You’ve likely heard César Dávila-Irizarry’s work, whether you know it or not. A piece he recorded while in college at the University of Puerto Rico has become the center of the haunting theme song to the wildly popular series American Horror Story, which makes another season premiere on September 5. He’s also worked as a sound designer on an impressive number of more than 100 television shows.
The Truth About Those Chilling ‘AHS’ Opening Credits Isn’t Scary At All Hint: It’s something you keep in your closet, next to the ghosts. However fans might feel about its various seasons, the “American Horror Story” opening credits never disappoint.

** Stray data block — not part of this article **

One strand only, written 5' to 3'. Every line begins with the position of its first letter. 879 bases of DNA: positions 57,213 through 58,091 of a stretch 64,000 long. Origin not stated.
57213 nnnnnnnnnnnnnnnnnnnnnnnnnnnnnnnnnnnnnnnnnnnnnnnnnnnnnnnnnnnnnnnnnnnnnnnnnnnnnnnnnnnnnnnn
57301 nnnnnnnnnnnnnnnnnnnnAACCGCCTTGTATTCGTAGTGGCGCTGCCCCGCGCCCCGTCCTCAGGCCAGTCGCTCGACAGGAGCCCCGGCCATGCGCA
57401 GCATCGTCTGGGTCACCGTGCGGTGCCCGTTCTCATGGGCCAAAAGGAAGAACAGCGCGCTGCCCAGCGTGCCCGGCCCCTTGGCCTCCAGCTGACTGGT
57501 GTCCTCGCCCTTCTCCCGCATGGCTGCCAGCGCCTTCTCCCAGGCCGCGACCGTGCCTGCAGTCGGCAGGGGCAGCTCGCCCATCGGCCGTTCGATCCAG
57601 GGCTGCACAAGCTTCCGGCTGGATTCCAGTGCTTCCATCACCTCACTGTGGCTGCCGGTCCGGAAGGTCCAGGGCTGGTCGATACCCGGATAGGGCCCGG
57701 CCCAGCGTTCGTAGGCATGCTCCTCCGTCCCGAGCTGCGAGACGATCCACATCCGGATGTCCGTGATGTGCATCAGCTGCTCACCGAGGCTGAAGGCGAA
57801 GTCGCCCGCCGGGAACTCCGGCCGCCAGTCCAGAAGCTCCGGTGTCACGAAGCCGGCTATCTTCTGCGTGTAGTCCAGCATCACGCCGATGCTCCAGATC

The award-winning work of Kyle Cooper and his Prologue Studio mixes stop-motion with CGI to create a dreamlike procession of the strange and undead. It’s not hard to see how those flickering visuals give us the creeps, and paired with a hair-raising soundtrack, the “AHS” title sequence becomes a perfect nightmare.
But, that song — filmy, discordant — was never supposed to end up in a horror show. It wasn’t even supposed to be scary.
Like the TV shows they introduce, title sequences range from forgettable to sublime. Some are so bland and by-the-numbers (or so long and earnest), viewers simply tune out (or press fast-forward). The best ones, though, keep audiences rapt, building anticipation for what they’re about to watch. They’re also great for branding: In one gestalt stroke, a single visual frame or music riff has the power to instantly recall a show.
American Horror Story theme composer & video editor talk process on season 1 of American Horror Story.